Poland produced a stirring performance in Warsaw to hold Russia to a draw and strengthen their hopes of qualifying for the knockout stages.
The co-hosts came from behind during a thrilling second half, captain Jakub Blaszczykowski scoring the equaliser with a thunderous left-foot shot.
Russia had taken the lead after 37 minutes, when Alan Dzagoev turned in Andrey Arshavin's curling free-kick.
Although both teams had chances to win the game, the spoils were shared.
The result leaves Group A wide open, with all four teams still mathematically able to qualify for the quarter-finals after a night of high drama in the Polish capital.
This was not a rivalry in need of stoking, or a fixture that required additional hype.
And yet fuel was thrown on the fire in the hours before kick-off as riot police clashed with fans from both countries in a series of violent exchanges on the streets of Warsaw.
A march in support of Russia's Independence Day, from the city centre to the stadium, prompted widespread anger among Polish extremists.
If the atmosphere around the stadium was raw at kick-off, the early exchanges were equally frenzied.
Arshavin was immediately in the thick of the action, probing, pressing, jinking beyond defenders. But the best of the early chances fell to Poland.
Ludovic Obraniak's curling free-kick was headed goalwards by Sebastian Boenisch only for Russia goalkeeper Vyacheslav Malafeev to turn the ball away.
Poland had the ball in the net after 17 minutes, but the linesman's flag correctly denied them after Robert Lewandowski and Eugen Polanski had linked up delightfully following an incisive one-touch passing move.
But for all Poland's early exuberance, Russia remained a constant danger. Arshavin and Aleksandr Kerzhakov were at the heart of everything for Dick Advocaat's team, who gradually began to resemble the side that had been imperious in sweeping aside the Czech Republic in their opening game.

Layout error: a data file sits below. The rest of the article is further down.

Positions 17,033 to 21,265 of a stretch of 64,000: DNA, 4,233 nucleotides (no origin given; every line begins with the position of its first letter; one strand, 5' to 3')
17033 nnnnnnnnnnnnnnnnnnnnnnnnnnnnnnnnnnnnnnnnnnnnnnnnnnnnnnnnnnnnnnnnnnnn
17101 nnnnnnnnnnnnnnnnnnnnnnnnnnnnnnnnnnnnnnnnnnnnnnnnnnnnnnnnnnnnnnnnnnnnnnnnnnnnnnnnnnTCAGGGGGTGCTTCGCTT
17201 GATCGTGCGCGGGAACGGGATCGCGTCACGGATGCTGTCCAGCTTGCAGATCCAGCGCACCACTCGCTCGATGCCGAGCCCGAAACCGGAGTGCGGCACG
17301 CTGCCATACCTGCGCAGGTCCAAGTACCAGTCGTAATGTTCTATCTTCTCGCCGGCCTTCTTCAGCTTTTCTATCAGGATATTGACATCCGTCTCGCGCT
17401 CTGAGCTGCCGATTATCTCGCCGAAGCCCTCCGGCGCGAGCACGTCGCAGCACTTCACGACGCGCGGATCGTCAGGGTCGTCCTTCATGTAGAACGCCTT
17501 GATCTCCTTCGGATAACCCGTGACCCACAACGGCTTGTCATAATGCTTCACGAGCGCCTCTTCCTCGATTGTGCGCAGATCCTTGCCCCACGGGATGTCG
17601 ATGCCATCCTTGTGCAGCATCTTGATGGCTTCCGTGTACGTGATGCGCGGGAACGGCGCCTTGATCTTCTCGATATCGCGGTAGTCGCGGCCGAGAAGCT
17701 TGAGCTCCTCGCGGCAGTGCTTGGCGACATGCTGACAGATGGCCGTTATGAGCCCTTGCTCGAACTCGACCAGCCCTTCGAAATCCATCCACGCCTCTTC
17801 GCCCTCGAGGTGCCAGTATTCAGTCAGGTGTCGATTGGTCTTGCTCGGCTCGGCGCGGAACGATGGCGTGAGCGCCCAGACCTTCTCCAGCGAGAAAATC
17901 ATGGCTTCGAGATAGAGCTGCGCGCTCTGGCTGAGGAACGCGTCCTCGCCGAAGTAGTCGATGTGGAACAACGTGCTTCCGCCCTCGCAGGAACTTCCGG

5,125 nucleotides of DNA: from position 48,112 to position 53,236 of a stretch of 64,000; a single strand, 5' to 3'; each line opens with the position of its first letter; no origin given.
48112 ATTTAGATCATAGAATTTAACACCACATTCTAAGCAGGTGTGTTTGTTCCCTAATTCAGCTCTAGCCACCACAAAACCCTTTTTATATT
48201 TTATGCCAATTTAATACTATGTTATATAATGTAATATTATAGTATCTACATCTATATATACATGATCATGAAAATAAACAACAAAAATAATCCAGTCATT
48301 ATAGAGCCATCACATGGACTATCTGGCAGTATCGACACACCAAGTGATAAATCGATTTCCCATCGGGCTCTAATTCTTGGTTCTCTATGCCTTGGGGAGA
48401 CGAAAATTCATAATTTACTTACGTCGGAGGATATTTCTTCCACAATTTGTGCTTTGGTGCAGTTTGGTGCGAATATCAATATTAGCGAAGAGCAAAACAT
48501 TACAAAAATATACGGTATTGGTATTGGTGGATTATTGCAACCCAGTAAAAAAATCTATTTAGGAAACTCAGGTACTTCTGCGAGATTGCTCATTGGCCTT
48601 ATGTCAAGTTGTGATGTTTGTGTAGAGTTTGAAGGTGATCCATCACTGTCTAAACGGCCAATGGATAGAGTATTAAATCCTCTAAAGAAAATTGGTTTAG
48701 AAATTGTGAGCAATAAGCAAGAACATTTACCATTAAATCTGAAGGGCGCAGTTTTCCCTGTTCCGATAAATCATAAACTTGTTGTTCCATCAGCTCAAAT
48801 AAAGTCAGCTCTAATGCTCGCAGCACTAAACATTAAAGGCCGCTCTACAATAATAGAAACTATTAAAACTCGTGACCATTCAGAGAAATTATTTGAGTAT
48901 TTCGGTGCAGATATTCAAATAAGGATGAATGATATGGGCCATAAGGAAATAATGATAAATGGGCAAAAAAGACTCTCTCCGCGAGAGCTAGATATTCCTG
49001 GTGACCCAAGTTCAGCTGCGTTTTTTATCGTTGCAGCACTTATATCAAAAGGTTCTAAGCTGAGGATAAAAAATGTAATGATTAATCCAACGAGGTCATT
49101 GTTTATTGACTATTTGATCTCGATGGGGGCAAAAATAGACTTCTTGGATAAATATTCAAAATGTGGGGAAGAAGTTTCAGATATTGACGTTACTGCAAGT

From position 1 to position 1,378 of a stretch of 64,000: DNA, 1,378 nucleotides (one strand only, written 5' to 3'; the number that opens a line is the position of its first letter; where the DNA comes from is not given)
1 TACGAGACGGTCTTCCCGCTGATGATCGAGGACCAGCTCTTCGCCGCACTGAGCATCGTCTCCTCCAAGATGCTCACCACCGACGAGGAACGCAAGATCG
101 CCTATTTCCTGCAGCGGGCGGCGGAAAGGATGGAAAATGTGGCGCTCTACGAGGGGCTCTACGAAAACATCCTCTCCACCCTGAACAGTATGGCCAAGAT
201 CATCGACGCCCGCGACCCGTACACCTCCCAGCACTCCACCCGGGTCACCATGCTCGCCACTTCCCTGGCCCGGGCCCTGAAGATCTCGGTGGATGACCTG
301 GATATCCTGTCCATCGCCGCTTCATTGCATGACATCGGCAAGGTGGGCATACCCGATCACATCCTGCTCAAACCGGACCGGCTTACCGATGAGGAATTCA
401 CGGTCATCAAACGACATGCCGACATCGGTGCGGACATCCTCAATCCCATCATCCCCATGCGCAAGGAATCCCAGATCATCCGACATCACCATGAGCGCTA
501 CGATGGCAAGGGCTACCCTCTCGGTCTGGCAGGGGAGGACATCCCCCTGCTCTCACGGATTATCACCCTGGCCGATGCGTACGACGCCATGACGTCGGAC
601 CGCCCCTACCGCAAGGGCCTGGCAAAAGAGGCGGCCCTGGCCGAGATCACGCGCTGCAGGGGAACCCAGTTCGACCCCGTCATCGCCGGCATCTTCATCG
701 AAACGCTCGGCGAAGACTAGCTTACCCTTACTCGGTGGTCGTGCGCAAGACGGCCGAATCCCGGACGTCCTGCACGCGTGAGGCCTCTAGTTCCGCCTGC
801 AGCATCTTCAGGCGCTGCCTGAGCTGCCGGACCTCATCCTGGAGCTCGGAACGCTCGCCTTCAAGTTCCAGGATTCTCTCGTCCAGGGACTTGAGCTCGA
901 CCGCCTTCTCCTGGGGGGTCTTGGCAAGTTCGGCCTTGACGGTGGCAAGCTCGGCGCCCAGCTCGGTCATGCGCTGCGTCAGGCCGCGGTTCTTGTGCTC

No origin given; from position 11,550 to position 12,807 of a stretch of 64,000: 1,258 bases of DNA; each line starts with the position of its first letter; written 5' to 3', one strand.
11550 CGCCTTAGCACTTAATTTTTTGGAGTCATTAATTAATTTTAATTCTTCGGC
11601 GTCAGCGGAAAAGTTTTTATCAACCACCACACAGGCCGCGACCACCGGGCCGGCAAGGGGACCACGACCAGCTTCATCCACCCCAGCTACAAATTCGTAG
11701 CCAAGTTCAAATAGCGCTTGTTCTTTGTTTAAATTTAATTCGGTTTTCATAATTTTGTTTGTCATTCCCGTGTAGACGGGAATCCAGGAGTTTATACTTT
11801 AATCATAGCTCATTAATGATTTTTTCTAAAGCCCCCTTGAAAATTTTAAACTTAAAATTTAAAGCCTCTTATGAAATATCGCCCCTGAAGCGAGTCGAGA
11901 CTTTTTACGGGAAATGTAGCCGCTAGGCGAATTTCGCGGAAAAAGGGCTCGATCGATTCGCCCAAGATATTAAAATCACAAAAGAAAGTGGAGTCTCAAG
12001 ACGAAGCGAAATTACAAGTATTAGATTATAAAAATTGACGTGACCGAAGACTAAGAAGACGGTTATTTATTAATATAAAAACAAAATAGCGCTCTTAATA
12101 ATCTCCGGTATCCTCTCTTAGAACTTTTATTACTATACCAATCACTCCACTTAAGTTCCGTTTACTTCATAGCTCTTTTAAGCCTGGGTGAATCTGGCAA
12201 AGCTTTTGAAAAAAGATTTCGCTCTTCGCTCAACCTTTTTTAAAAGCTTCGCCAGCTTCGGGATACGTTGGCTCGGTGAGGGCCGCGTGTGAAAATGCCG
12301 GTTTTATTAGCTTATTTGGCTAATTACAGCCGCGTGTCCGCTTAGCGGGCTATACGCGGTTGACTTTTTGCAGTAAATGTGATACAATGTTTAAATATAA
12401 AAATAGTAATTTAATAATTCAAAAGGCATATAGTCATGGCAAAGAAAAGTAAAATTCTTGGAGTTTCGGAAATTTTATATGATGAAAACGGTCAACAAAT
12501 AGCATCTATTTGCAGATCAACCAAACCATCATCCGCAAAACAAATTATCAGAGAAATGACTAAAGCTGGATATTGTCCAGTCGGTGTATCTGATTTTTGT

Poland struggled to contain the movement of Dzagoev, while Yuri Zhirkov's probing runs down the left flank were equally threatening.
The momentum was shifting and Russia struck decisively.
Arshavin's pin-point free-kick curled menacingly across the penalty area and it was Dzagoev who steered it beyond Poland goalkeeper Przemyslaw Tyton, the ball fortuitously deflecting off his shoulder for his third goal of Euro 2012.
Poland were unbowed, however. They began the second half as they had the first, Polanski finding Lewandowski beyond the final defender but the Borrusia Dortmund striker was driven wide before Malafeev snuffed out the danger with his legs.
Lewandowski was through again moments later but Malafeev was again alert to the danger, punching clear decisively.
The game was becoming increasingly stretched now. Russia threatened every time they broke forward but Poland refused to give up, pouring forward time after time, scattering red shirts and levelling the match with a stunning goal from their captain.
Blaszczykowski escaped the attentions of Zhirkov, cut in from the right flank and unleashed a searing left-foot shot that arrowed beyond Malafeev and into the top left-hand corner of the net. The goal sparked scenes of euphoria in the stadium and Poland clearly drew strength from the partisan support.
Adrian Mierzejewski fired wide from 25 yards as Poland began to sniff an unlikely victory. Lewandowski saw a shot blocked before left-back Sebastian Boenisch surged forward, beat two Russian defenders and thundered a shot over the bar from distance.
Both teams had chances to win the match but at the final whistle it was the Polish supporters whose smiles were widest.